10 dictionary sites for writers


Writers don’t just need to know what words mean: they need to experiment, learn, discover, check and sometimes just plain find the right words. What follows are ten useful, and occasionally playful, dictionary sites for writers:

  1.  One Look. Two sites for the price of one: not only will One Look collate definitions from dictionaries across the web, both general and specialist, but it also has a reverse dictionary feature for when you know what you want to say but you can’t remember the right word. Try searching for ‘the feeling of joy at someone else’s misfortune’ to see what I mean.
  2. Visuwords. For those who prefer to see the patterns of language, Visuwords displays meanings, linked words and concepts as a spider diagram that you can manipulate and explore.

    Demonstration of visuwords

    What you see when you type ‘words’ into Visuwords

  3. Urban Dictionary. Recommended on here once before, I am recommending it again. Even if you just scroll through being horrified and bemused, it lets you see how people play with words and meanings. And let’s face it, no one wants to be the one at the table that doesn’t know what a synergasm is.
    [For a bit of extra fun, have a gander at this Dictionary of Slang focused on the best of British colloquialisms.]
  4. Virtual Salt’s Handbook of Rhetorical Devices. Just brilliant. A reference guide that gives working examples of all sorts of linguistic turns, including the extremely pleasing to pronounce, epizeuxis.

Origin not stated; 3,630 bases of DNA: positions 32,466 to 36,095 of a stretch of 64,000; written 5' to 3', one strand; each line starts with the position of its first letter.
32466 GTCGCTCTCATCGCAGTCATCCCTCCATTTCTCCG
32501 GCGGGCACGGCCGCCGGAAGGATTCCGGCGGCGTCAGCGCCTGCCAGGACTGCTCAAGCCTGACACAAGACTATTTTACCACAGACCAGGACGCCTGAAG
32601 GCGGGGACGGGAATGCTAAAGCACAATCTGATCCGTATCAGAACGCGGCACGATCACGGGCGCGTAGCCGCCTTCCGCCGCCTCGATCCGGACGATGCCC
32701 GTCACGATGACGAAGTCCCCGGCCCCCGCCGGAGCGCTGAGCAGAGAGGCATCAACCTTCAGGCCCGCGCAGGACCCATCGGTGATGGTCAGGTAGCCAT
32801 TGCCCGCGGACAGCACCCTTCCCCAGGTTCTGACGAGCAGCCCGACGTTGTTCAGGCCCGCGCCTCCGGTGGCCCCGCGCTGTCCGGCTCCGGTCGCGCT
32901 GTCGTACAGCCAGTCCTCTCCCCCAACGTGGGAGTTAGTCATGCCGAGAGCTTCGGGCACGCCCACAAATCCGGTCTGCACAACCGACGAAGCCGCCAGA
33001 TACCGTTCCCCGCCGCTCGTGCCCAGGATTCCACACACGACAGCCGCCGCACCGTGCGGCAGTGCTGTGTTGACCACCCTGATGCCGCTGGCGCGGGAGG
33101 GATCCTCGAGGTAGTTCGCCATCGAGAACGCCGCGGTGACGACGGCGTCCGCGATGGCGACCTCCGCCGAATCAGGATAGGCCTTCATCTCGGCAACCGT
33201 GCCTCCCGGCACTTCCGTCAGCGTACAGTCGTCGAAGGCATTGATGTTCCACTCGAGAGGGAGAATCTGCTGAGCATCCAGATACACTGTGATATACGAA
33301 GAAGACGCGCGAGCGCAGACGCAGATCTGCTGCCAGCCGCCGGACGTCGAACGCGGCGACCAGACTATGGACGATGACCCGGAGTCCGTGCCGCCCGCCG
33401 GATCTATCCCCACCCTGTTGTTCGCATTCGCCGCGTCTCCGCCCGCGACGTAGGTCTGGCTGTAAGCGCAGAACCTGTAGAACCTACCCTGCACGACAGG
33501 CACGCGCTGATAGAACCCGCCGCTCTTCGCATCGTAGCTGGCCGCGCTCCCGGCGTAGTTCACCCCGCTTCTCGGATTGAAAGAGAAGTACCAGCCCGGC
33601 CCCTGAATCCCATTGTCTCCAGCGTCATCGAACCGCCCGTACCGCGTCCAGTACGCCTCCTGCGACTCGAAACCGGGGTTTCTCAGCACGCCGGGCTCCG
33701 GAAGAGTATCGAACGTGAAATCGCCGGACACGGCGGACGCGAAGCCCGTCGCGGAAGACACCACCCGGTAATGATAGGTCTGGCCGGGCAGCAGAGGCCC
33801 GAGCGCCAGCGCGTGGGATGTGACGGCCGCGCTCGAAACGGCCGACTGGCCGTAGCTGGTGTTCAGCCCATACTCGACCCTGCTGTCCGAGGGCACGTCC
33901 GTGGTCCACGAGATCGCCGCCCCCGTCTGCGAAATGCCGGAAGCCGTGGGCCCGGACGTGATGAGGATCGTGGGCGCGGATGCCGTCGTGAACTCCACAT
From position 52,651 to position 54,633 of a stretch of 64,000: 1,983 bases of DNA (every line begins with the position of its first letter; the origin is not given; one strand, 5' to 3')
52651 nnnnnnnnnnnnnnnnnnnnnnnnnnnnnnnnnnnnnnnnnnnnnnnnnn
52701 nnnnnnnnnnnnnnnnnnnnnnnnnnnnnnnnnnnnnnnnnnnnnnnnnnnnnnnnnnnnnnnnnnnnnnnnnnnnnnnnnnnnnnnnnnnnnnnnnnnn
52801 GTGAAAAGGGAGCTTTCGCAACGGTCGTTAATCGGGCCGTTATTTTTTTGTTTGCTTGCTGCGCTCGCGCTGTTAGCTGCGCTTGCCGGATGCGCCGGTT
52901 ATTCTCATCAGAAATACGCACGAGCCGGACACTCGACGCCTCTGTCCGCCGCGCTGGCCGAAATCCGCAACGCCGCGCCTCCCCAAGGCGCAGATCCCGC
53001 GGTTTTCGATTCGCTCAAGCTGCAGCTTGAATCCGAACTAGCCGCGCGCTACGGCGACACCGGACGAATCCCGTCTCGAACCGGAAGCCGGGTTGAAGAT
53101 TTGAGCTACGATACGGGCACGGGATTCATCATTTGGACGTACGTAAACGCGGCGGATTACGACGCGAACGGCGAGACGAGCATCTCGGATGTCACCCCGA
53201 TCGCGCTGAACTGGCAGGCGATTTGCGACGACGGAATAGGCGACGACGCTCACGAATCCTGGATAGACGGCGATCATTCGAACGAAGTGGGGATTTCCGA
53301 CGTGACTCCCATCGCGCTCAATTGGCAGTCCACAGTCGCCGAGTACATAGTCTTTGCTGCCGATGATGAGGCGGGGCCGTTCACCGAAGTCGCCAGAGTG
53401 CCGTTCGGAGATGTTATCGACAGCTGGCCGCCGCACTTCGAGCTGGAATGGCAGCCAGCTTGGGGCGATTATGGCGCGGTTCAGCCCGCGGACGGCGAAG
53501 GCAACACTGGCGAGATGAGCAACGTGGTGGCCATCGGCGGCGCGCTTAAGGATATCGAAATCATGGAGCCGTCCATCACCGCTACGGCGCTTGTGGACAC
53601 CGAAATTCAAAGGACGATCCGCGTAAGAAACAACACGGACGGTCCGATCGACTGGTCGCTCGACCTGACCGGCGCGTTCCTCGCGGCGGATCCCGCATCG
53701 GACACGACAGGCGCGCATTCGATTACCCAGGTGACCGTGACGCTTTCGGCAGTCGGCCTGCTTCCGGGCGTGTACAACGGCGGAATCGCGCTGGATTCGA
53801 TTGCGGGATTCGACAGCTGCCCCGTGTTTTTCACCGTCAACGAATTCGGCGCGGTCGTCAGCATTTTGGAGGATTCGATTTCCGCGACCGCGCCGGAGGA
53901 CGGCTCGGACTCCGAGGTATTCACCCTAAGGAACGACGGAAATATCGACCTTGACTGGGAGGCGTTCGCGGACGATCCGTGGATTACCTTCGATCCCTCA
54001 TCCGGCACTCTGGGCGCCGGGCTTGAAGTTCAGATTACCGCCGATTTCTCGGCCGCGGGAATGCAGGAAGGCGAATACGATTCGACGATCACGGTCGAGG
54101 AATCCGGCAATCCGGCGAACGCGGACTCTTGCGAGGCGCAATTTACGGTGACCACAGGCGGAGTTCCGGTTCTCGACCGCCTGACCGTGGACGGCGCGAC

Screenshot from Virtual Salt

    There is a word to describe everything!

  5. Opposite Word. You know when you are really frustrated that you can’t remember that perfect word? Well this is like the opposite of that, you know, encouraged, fulfilled, inspirited, stimulated, uplifted. Type in a word and find its antonyms.
  6. Word Spy. Full of new words and uses of language, like a grownup’s Urban Dictionary.
  7. Word Count. A visual display, or stream, of 86,800 English words, ordered by popularity.

    Word Count Screenshot

    Word is more popular than central. Who knew?

  8. Grandiloquent Dictionary. For all those unusual and oddly specific words. Fascinating to peruse and perfect for anyone with simphobia.
  9. Rhymes. Not only does this site give you rhymes, but translations, definitions and links to search for phrases and lyrics that contain your original search word too.
  10. Good Reads Popular Quotes. Search for keywords, or parts of sayings to find full quotes from authors, scientists, novels and anywhere else you can think of.

    Good Reads quote

    Quite so.

Main image courtesy of TexasT, Flickr

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9 Responses to 10 dictionary sites for writers

  1. Samantha says:

    Thanks! A fun and informative read. I love my dictionary and thesaurus, and now I have a few more to play with!

  2. Jenny Delaney says:

    It would be far too easy to waste hours on these sites.

  3. Joseph says:

    Synergy is one of those words one can’t imagine being used in anger

  4. John Garbi says:

    The Writer’s Dictionary at writersdictionary.com is a great site for writers. You can explain a concept and get words that mean it. Then get lots of information on those words.


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